Final Thoughts of
Rev. Bob Jensen, Bridge Presbytery Leader
Returning to Retirement, travel, and service in his
home church at First United Presbyterian – Belleville, Illinois
The church of Christ in every age, beset by change but Spirit led,
must claim and test its heritage and keep on rising from the dead.
(Text – Fred Pratt Green, Tune – Wareham)
I have always had a kind of love/hate relationship with this hymn. On the one hand, it is a remarkable work that lifts up the “servant church” and calls for a passionate focus on mission and service to the world community.
“Across the world, across the street, the victims of injustice cry
for shelter and for bread to eat, and never live before they die.” (v.2)
What wonderfully insightful and challenging words! And that last phrase is haunting. This hymn has focused my heart on the beating heart of the gospel, over and over again through the years.
But at the same time, I have struggled over one phrase that makes my teeth grind every time I sing it – “…beset by change…”
The dictionary tells me that “beset” means “to trouble or threaten persistently” or “being attacked on all sides.” Is this how we might best view change? Change threatens us persistently? Change is like being attacked on all sides? Or in this time of our common life, are we being challenged to embrace change as an opportunity?
I must confess that I have always been a bit of a dreamer. If my vision for ministry is within my reach, then I’m probably not dreaming big enough, or as J.B. Phillips put it a generation or two ago, “Your God Is Too Small.” God is always offering us opportunities to reach beyond our grasp in ministry. Change is the vehicle for us to embrace God’s dreams in us. So for me, change has always been my friend!
Yet the church, at least in my lifetime, has too often seemed preoccupied with avoidance of change, often for fear of offending anyone.
So here we are in 2021. 2020 was a year that turned everything about our lives upside down. And the same was true for the church. We’ve learned how to do worship in new ways, not just technologically. The same is true for Christian education, youth ministry, stewardship, mission, administration of the church, and even fellowship. Everything is different. If there was ever a time when we might feel “beset by change,” it’s 2020-21.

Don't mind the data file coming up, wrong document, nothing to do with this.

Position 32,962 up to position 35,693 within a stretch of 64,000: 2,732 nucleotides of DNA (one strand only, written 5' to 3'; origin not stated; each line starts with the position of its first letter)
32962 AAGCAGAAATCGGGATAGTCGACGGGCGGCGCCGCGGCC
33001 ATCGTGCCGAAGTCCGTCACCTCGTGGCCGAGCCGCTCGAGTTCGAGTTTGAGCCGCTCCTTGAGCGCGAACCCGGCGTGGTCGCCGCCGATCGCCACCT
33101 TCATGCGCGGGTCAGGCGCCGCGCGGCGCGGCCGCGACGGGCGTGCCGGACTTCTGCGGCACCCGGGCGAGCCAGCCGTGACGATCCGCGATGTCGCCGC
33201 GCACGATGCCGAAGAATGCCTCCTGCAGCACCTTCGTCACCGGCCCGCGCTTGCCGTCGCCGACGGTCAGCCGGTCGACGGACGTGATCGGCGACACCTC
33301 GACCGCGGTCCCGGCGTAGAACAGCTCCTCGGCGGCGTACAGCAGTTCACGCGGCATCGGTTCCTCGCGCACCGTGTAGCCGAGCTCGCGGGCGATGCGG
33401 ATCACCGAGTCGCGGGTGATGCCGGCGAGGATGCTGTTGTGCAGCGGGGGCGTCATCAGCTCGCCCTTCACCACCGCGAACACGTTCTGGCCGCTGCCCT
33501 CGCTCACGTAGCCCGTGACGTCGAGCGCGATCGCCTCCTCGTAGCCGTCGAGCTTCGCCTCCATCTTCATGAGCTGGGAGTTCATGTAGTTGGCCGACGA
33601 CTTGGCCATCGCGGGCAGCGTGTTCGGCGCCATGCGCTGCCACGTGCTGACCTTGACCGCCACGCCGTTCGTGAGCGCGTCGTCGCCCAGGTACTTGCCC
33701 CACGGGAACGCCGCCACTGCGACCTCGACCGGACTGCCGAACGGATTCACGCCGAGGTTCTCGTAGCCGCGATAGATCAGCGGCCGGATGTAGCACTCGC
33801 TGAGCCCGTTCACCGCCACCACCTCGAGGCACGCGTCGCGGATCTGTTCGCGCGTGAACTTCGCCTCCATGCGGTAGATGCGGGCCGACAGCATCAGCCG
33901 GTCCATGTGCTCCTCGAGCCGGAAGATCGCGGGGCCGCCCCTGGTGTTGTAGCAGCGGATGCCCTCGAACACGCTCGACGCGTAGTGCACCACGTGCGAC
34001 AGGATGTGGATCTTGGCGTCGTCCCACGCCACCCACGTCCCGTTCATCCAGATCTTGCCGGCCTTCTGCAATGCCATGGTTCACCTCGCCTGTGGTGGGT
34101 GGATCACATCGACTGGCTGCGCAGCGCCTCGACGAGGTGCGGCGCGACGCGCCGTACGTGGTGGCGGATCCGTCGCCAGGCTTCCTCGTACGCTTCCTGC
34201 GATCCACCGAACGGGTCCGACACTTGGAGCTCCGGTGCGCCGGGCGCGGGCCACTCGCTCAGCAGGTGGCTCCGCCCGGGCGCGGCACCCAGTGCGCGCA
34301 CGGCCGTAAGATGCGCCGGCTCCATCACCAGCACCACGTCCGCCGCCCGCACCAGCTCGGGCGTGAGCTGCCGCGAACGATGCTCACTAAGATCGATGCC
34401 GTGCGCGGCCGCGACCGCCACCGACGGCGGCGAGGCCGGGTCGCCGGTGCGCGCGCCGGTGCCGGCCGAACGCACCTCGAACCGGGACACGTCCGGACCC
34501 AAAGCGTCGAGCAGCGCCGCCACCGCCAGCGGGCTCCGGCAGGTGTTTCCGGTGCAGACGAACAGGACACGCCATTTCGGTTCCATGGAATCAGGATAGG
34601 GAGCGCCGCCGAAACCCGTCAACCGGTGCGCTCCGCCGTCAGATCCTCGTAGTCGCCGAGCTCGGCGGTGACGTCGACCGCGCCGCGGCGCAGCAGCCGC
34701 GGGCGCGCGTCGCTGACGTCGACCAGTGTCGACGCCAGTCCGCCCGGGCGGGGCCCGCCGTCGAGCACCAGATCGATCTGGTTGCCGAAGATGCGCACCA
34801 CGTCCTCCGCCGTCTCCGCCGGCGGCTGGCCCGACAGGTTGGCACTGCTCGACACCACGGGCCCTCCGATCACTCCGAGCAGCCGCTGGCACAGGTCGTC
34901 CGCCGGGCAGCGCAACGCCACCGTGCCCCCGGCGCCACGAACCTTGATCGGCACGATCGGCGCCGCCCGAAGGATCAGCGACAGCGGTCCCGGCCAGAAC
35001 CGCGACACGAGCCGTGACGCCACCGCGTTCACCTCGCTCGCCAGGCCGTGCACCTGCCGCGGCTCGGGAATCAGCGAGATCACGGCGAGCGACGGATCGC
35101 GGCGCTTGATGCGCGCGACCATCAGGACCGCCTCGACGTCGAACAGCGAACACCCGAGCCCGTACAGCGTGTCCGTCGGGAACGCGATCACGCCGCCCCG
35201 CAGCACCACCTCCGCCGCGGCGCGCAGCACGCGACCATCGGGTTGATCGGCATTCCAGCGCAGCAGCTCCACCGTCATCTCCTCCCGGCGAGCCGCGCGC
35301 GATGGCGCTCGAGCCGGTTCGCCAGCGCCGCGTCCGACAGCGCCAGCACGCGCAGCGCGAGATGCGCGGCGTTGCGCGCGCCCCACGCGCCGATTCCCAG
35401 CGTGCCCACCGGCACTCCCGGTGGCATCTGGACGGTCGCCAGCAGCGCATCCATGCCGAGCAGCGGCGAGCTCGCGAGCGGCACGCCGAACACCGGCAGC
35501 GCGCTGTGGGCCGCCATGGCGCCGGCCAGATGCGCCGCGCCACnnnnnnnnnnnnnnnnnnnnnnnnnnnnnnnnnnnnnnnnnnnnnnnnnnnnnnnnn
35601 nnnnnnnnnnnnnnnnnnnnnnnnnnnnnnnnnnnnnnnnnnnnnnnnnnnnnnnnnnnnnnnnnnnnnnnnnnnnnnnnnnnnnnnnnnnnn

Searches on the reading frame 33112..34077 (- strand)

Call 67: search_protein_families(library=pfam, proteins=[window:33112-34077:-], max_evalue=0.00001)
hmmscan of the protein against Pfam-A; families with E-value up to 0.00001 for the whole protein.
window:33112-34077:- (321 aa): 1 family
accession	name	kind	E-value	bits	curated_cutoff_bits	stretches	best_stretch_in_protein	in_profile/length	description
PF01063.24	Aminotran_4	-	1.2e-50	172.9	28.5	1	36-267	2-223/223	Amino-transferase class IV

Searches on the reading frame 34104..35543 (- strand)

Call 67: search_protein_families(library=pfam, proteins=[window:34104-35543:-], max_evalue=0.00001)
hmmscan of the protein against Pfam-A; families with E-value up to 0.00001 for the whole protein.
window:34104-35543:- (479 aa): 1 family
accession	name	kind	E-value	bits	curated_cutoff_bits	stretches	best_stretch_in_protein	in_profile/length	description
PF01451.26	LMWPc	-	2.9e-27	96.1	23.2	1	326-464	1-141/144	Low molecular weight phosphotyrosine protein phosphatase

Our pastors and our leaders at every level of the church have done tremendous work in figuring out how to live in these times for which there is no previous model. And we are all tired, I know and just want to reach for a little normalcy. Yet most everything I have heard from all corners of the church is that “we can’t wait to get back to normal.” Really?
I would suggest to us all, pastors, leaders, members, and friends of our congregations, that everything has changed – permanently. We cannot serve well the church of 2022 and beyond with 2019 ideas.
The dictionary offers a second definition of the word beset – “to be studded or covered with, as in ‘blades of grass beset with glistening drops of dew.’”
Perhaps that’s a better understanding of the word. May we be beset – covered with as glistening drops of dew – the change necessary to fully make and mold us as into the church envisioned in the final verse of the hymn:
We have no mission but to serve in full obedience to our Lord:
to care for all, without reserve, and spread Christ’s liberating word.”(v.5)
One final note –
I will be leaving the position of Presbytery Bridge Leader on June 30 to return to the rest of my happily retired life including several projects with which I am involved. I have been blessed these past six months with the privilege of laboring alongside you in this transition time. Your kindness and care towards me have been a blessing and a sure sign of the Spirit among you. Thank you!
Until a new Presbytery Leader is called, Associate Leader Liz Kanerva will assume responsibilities of Head of Staff.
Peace be with you all!
Rev. Bob Jensen
Presbytery Bridge Leader